In my work with Primary teachers I am often asked "How do I engage my young students in problem solving activities?" There are many ways teachers do this but one approach I am very fond of is "Three Act Tasks". This problem-solving whole class approach can be used with students from Kindergarten to Grade 12.
Originating from Dan Meyers for Secondary School Math classes, this problem based approach is an excellent way to develop students' ability to question, engage in problem solving, develop a range of strategies, and mathematically model. Every child has an entry point into the activity and can work to their potential. Dan has created a great video series explaining "Three Acts". More recently, Graham Fletcher has created many 'Three Act Tasks' for Elementary aged students. I highly recommend checking out his site or Kendra Lomax's who has created some tasks for early primary students.
For those teachers who have never heard of Three Acts, I recommend you pop over to Tedd.org to check out the resources they have created to support teachers with this approach. You will need to register but it is free. A summary of the Three Acts can be found here.
Initially I began exploring this approach using Three Acts that had been created for K - 7 classes by Graham Fletcher and Kendra Lomax. As my confidence developed, I created a few of my own and wrote lesson plans that aligned with our BC Curriculum (see here).There is no right or wrong time to use a three-act task. They can be used gather formative assessment at the beginning and middle of learning a new concept or near the end to see which strategies students are using and applying in new contexts.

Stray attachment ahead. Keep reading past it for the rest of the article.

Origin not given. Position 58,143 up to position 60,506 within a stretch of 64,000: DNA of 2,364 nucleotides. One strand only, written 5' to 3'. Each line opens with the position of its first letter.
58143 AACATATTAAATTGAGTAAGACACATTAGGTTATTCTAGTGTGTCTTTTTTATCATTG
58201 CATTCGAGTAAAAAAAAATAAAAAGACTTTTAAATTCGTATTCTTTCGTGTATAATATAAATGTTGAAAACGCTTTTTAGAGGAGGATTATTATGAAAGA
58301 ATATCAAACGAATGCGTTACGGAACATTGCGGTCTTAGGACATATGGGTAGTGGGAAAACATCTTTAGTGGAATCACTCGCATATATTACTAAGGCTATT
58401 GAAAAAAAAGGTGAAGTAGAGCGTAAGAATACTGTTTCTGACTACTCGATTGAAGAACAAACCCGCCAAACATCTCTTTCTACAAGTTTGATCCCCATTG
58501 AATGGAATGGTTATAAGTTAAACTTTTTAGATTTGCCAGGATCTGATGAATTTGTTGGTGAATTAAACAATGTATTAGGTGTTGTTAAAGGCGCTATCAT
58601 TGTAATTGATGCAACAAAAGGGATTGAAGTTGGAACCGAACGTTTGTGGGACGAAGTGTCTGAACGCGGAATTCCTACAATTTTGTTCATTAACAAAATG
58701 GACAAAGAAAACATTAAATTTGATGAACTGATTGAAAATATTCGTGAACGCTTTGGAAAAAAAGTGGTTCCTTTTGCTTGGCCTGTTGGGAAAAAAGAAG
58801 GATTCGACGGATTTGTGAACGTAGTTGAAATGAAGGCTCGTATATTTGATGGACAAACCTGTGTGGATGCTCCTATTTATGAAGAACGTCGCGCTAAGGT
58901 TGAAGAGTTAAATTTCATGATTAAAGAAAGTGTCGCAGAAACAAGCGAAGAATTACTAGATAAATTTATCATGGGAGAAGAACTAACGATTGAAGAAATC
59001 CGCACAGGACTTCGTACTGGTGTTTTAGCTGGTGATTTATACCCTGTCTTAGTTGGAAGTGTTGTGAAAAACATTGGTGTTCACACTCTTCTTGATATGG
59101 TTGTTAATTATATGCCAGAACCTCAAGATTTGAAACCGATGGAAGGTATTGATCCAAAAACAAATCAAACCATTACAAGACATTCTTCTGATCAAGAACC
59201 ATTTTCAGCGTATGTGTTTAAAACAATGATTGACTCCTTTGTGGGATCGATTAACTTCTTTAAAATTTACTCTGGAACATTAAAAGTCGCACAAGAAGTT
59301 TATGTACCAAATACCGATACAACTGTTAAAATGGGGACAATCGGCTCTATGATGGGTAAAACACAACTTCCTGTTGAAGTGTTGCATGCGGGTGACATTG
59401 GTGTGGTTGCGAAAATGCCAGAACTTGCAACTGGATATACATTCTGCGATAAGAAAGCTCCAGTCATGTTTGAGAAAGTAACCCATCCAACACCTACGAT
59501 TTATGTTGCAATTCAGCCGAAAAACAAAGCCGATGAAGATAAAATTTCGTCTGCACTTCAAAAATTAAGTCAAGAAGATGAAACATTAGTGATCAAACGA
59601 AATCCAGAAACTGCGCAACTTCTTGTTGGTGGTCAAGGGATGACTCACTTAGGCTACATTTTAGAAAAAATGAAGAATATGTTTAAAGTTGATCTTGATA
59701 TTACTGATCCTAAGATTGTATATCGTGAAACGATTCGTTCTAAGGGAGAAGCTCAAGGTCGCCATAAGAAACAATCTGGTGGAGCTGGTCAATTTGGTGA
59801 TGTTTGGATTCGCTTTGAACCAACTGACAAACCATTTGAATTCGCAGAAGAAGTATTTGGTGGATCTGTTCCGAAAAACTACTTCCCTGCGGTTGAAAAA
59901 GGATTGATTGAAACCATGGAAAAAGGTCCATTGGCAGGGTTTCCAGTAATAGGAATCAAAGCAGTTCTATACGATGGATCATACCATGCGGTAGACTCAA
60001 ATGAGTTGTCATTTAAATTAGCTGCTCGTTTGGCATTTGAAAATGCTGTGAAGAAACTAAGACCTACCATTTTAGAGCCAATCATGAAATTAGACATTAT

Last month I worked with two K/1 teachers to explore a "Three Act Task" I created connected to a favourite book called "Nanette's Baguette" by Moe Willems. These teachers wondered what strategies their students might use with a subtraction question. After reading the story, students were shown the short clip in Act One.
We asked the students "What they noticed?" and following this "What they wondered?"
As you can see in the images, some students represented their thinking concretely by building models with unifix cubes. Others drew pictures and some used math tools like number lines and hundreds charts. Before revealing Act Three, students shared their strategies with the class. Most students counted back by ones, but one student counted back in chunk of ten. A couple of students thought about addition for subtraction and counted on from 10, either through a picture, or on a number line.
I have created a few other primary three act tasks. Click here to see these!
If you have created some of your own 3 Act Tasks, I would love to hear about them and your reflections.
I am a Numeracy Helping Teacher with the Surrey Schools District. Each day I am thankful for being able to work with amazing students and teachers in an area I am passionate about ~ Mathematics!
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